Explicando a origem da vida através da química prebiótica: olha os peptídeos aí, gente!

sexta-feira, novembro 03, 2017

Surveying the sequence diversity of model prebiotic peptides by mass spectrometry

Jay G. Forsythea,1, Anton S. Petrova, W. Calvin Millarb,2, Sheng-Sheng Yuc, Ramanarayanan Krishnamurthyd, Martha A. Groverc, Nicholas V. Huda, and Facundo M. Fernándeza,3 

Author Affiliations

aSchool of Chemistry and Biochemistry, Georgia Institute of Technology, Atlanta, GA 30332-0400;

bSchool of Physics, Georgia Institute of Technology, Atlanta, GA 30332-0430;

cSchool of Chemical & Biomolecular Engineering, Georgia Institute of Technology, Atlanta, GA 30332-0100;

dDepartment of Chemistry, The Scripps Research Institute, La Jolla, CA 92037

Edited by Ken A. Dill, Stony Brook University, Stony Brook, NY, and approved August 7, 2017 (received for review June 29, 2017)


Peptides and proteins are essential for life as we know it, and likely played a critical role in the origins of life as well. In recent years, much progress has been made in understanding plausible routes from amino acids to peptides. However, little is known about the diversity of sequences that could have been produced by abiotic condensation reactions on the prebiotic earth. In this study, multidimensional separations were coupled with mass spectrometry to detect and sequence mixtures of model proto-peptides. It was observed that, starting with a few monomers, proto-peptide diversity increased rapidly following cycling. Experimental proto-peptide sequences were compared with theoretically random sequences, revealing a high sequence diversity of plausible monomer combinations.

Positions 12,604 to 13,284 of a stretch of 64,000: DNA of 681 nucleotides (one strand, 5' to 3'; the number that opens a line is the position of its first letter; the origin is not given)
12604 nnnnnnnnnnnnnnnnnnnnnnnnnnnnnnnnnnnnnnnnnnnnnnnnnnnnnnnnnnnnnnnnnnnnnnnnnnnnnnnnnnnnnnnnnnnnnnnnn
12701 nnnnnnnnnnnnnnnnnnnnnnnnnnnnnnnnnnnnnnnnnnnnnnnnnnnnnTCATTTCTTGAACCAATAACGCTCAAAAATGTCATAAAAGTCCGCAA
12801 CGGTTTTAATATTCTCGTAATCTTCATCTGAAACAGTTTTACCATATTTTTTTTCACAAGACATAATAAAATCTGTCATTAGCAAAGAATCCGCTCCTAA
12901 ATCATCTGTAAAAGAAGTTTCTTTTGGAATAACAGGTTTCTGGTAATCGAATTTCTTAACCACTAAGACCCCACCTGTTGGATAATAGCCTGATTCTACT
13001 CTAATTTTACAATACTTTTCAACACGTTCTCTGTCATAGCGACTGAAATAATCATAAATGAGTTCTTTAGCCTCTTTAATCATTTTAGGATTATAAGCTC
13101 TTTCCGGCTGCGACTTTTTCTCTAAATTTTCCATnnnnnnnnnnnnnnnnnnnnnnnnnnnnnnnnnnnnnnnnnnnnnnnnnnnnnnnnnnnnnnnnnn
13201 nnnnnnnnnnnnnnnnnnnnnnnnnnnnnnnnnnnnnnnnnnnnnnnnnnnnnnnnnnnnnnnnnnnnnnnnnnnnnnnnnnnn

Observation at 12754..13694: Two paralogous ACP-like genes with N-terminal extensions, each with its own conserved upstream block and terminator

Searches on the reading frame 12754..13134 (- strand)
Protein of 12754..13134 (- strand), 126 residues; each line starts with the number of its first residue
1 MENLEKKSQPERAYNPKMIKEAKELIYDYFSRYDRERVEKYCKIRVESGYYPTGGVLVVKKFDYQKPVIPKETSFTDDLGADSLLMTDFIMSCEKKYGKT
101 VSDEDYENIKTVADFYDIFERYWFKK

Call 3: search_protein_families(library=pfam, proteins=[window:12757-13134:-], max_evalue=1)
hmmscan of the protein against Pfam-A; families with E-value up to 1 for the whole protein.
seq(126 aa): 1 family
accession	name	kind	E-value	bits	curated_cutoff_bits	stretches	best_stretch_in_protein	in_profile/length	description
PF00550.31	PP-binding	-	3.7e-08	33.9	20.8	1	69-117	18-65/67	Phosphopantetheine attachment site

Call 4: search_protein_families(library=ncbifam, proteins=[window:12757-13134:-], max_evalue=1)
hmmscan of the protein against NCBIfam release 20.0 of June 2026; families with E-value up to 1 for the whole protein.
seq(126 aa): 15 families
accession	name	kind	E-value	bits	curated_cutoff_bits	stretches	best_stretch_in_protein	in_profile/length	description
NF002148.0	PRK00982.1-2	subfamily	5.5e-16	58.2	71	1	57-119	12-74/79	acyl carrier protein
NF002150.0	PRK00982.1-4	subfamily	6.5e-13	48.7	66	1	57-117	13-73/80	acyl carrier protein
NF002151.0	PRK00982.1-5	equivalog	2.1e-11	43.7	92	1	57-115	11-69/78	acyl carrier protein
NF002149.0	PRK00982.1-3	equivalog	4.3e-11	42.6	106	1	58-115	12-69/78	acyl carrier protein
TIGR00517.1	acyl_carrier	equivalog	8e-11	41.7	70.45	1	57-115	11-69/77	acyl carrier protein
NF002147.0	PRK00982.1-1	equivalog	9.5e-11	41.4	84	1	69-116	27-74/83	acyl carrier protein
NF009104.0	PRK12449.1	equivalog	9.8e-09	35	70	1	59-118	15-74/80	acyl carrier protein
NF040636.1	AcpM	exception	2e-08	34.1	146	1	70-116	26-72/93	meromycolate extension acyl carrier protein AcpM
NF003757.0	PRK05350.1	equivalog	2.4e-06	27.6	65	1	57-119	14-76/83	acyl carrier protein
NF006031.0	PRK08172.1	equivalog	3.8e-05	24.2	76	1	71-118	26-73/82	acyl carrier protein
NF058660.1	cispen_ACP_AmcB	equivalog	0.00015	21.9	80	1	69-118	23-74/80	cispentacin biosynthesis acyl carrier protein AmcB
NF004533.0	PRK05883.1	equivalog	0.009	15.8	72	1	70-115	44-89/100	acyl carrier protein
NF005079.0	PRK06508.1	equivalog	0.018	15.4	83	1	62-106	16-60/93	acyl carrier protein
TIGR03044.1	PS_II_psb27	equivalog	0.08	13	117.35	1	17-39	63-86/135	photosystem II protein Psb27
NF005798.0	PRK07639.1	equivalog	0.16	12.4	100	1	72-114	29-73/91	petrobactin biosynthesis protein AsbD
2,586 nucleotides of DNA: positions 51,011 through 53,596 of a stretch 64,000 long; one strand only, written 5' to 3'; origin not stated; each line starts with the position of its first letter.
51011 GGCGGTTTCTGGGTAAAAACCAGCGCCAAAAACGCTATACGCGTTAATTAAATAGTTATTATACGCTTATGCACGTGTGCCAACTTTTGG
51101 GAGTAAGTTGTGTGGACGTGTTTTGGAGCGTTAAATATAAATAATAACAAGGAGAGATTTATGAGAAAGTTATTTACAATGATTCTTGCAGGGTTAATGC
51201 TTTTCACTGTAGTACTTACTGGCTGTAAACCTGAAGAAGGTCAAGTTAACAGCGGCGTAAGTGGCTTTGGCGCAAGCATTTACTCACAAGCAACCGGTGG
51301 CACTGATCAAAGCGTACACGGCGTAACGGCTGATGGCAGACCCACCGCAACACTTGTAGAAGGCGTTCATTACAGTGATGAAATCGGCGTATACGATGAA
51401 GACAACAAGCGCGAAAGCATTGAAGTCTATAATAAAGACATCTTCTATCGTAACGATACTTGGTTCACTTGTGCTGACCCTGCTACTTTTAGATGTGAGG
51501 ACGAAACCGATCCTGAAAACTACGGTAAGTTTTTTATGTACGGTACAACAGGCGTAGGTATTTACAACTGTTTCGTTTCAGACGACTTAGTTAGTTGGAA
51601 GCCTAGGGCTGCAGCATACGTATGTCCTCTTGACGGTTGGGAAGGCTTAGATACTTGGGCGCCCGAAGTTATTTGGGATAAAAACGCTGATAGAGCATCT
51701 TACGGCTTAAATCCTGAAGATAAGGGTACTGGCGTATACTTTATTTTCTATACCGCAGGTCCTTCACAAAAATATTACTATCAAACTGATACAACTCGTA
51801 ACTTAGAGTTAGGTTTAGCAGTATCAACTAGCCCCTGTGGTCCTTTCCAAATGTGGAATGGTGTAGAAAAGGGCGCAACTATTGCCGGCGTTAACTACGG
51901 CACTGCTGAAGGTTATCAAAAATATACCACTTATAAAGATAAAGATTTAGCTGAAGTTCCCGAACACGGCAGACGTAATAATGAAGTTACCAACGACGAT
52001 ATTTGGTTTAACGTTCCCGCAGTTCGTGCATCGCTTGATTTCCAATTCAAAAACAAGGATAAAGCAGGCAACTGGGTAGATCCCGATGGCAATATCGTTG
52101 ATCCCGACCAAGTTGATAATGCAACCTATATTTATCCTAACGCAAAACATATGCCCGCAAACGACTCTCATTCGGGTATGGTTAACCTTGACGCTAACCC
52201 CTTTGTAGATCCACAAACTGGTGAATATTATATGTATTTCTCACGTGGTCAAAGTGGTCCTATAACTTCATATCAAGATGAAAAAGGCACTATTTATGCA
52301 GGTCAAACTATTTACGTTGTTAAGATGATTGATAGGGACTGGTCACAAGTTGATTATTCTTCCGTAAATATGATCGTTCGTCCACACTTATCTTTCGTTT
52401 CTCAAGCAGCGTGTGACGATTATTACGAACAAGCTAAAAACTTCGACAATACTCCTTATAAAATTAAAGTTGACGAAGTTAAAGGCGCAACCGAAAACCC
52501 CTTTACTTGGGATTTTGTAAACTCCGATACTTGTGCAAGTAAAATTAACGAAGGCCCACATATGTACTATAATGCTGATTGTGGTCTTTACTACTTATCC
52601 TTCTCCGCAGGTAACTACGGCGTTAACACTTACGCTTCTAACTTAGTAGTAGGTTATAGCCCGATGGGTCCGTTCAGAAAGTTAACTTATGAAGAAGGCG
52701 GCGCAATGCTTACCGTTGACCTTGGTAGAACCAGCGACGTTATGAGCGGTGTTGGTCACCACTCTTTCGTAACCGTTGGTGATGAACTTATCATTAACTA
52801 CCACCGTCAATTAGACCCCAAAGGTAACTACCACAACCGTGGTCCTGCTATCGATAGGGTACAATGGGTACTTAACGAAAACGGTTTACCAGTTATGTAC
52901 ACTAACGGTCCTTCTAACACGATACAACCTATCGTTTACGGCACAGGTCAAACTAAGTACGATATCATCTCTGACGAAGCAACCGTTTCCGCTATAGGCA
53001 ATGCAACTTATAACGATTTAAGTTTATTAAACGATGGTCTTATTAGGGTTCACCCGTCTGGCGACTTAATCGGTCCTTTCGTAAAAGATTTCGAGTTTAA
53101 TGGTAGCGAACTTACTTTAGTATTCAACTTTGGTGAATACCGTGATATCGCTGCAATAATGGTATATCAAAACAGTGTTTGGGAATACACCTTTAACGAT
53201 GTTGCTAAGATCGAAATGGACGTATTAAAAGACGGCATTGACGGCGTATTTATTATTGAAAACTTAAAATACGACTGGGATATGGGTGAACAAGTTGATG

The rise of peptides with secondary structures and functions would have been a key step in the chemical evolution which led to life. As with modern biology, amino acid sequence would have been a primary determinant of peptide structure and activity in an origins-of-life scenario. It is a commonly held hypothesis that unique functional sequences would have emerged from a diverse soup of proto-peptides, yet there is a lack of experimental data in support of this. Whereas the majority of studies in the field focus on peptides containing only one or two types of amino acids, here we used modern mass spectrometry (MS)-based techniques to separate and sequence de novo proto-peptides containing broader combinations of prebiotically plausible monomers. Using a dry–wet environmental cycling protocol, hundreds of proto-peptide sequences were formed over a mere 4 d of reaction. Sequence homology diagrams were constructed to compare experimental and theoretical sequence spaces of tetrameric proto-peptides. MS-based analyses such as this will be increasingly necessary as origins-of-life researchers move toward systems-level investigations of prebiotic chemistry.

prebiotic chemistry chemical evolution peptides mass spectrometry depsipeptides


1Present address: Department of Chemistry and Biochemistry, College of Charleston, Charleston, SC 29424.

2Present address: Master’s Industrial Internship Program, University of Oregon, Eugene, OR 97403.

3To whom correspondence should be addressed. Email: facundo.fernandez@chemistry.gatech.edu.

Author contributions: J.G.F., A.S.P., R.K., M.A.G., N.V.H., and F.M.F. designed research; J.G.F., A.S.P., W.C.M., and S.-S.Y. performed research; J.G.F., R.K., M.A.G., N.V.H., and F.M.F. analyzed data; and J.G.F. and F.M.F. wrote the paper.

The authors declare no conflict of interest.

This article is a PNAS Direct Submission.

Data deposition: All depsipeptide sequences reported in this paper can be accessed in Dataset S1.

This article contains supporting information online at 


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